For generations, societies have embraced clothing, gold jewelry and other material possessions as symbols of wealth, power and status. These coveted items — like most status symbols throughout history — are expensive, desired, and, importantly, highly visible. Wearing a Rolex or driving a Porsche convertible sends a clear message of class position.
But over the past decade, the symbols of status have started to evolve. As society responds to the pressures of a changing climate and challenging social problems, celebrities like Taylor Swift and Rihanna are modeling old clothing for magazine covers and calling for sustainability, while billionaires like Elon Musk are letting go of their expensive homes.
The changing trends in luxury and fashion are painting a new picture of what matters in status. From the rise of minimalism to the rejection of logomania, there’s a new movement uniquely characterized by distance.
Most status symbols penetrate society through a predictable cycle. Trends and fashion start among the elites and with time tend to trickle down. When exclusive status markers become widespread and mainstream, the top strata abandon these consumption habits and move on to new and different signals, reestablishing distinction from others. Thus, the processes of status signaling and distinction in consumption are characterized by the adoption of new and alternative signals that reinstate (at least temporarily) symbolic boundaries between groups.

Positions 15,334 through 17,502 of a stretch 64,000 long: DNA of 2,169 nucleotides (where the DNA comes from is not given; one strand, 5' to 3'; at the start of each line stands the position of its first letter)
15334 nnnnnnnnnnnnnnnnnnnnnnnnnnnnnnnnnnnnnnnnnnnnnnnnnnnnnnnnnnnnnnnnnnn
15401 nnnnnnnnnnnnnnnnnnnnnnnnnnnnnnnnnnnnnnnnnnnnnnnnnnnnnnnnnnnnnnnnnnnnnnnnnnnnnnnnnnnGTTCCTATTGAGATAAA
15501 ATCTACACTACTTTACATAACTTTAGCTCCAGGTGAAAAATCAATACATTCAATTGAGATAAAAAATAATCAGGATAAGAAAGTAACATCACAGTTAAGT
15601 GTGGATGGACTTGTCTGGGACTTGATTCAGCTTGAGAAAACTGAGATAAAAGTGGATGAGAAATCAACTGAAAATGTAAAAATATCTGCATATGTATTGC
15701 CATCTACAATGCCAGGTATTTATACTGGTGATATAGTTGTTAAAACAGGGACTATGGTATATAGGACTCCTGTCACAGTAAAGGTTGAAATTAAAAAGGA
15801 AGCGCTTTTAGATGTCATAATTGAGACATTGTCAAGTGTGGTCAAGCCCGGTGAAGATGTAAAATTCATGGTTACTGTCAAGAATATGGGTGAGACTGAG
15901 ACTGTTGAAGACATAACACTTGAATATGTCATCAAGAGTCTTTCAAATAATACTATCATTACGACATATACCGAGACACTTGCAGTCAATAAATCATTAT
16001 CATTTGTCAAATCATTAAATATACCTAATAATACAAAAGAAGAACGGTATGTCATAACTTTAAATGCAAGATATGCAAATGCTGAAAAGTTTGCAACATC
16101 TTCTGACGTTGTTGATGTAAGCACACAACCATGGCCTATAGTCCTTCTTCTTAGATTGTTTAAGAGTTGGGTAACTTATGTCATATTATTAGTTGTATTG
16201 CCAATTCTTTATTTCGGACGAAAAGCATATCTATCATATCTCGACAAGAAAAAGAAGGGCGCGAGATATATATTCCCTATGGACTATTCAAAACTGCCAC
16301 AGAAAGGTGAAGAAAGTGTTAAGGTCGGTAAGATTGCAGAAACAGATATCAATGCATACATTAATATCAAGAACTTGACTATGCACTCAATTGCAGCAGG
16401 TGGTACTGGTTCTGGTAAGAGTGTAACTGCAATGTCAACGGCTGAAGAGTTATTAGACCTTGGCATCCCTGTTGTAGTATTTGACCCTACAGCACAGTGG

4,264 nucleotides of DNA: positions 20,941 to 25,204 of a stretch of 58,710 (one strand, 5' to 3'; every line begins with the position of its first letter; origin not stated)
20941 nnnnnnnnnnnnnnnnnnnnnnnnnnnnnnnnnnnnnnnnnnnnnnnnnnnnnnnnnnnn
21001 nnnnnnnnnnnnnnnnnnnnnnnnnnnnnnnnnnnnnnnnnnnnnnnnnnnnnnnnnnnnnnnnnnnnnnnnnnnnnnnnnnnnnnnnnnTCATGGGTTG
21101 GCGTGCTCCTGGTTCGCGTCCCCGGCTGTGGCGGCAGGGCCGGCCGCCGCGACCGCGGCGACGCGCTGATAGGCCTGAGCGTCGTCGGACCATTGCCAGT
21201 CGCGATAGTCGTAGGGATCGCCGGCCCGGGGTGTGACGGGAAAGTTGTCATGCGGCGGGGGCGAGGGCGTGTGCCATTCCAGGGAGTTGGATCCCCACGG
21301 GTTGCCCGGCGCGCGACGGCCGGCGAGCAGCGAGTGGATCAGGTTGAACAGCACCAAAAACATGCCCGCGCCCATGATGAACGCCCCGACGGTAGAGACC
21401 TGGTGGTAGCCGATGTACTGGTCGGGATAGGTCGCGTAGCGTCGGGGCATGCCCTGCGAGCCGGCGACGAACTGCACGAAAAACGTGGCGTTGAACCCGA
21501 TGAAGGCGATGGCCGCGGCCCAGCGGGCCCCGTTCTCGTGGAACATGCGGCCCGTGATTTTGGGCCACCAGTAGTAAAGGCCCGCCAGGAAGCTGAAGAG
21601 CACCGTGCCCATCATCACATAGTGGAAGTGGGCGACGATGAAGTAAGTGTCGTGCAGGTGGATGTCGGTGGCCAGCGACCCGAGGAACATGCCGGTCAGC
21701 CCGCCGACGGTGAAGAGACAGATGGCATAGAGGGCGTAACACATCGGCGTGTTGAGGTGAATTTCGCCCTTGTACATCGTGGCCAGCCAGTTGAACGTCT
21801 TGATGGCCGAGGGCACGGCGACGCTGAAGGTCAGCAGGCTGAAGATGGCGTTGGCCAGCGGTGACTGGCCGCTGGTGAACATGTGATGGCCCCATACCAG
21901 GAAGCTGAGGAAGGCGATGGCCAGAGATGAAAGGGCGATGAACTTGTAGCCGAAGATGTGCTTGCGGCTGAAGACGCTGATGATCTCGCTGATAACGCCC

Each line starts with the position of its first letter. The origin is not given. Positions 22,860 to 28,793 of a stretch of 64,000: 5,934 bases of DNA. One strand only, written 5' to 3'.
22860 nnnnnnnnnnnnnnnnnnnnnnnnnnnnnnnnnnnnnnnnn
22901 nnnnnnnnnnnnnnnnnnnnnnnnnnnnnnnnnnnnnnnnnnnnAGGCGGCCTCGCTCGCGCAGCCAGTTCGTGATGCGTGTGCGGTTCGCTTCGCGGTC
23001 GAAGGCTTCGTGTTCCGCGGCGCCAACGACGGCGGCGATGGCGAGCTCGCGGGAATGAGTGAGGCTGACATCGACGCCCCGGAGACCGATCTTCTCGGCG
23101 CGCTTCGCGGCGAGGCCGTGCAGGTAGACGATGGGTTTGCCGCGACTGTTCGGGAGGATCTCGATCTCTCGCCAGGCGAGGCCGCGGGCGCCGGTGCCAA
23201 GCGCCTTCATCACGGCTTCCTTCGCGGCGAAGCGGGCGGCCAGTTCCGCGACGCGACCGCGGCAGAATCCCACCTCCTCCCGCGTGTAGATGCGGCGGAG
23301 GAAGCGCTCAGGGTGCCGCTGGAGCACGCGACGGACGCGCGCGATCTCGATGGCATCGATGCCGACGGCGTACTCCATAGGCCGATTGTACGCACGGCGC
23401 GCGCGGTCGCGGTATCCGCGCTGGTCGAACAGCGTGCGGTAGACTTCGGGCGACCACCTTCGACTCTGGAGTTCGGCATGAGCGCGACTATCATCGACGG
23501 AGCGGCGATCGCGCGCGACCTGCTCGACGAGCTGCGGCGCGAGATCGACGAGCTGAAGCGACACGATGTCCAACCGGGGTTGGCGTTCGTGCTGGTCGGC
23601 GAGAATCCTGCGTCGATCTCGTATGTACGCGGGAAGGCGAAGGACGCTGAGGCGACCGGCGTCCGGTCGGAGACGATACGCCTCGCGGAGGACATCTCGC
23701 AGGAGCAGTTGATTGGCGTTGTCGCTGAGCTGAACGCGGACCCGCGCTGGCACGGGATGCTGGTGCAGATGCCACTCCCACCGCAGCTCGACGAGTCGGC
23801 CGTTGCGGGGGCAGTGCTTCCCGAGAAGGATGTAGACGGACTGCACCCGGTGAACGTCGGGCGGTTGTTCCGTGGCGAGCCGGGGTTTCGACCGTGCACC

Routinely, elites reestablish these boundaries by “upgrading” — moving on to higher-end signals, such as even more exclusive cars, jewelry or vacations. But right now, the luxury goods commonly sought for status signifiers are more easily available. There’s an overload of supply of luxury goods, with many now reaching discount outlets — and selling for a fraction of the original price. There are also online channels, like The RealReal, multiplying the number of touch points that allow access to luxury. Additionally, the quality of counterfeits has increased dramatically.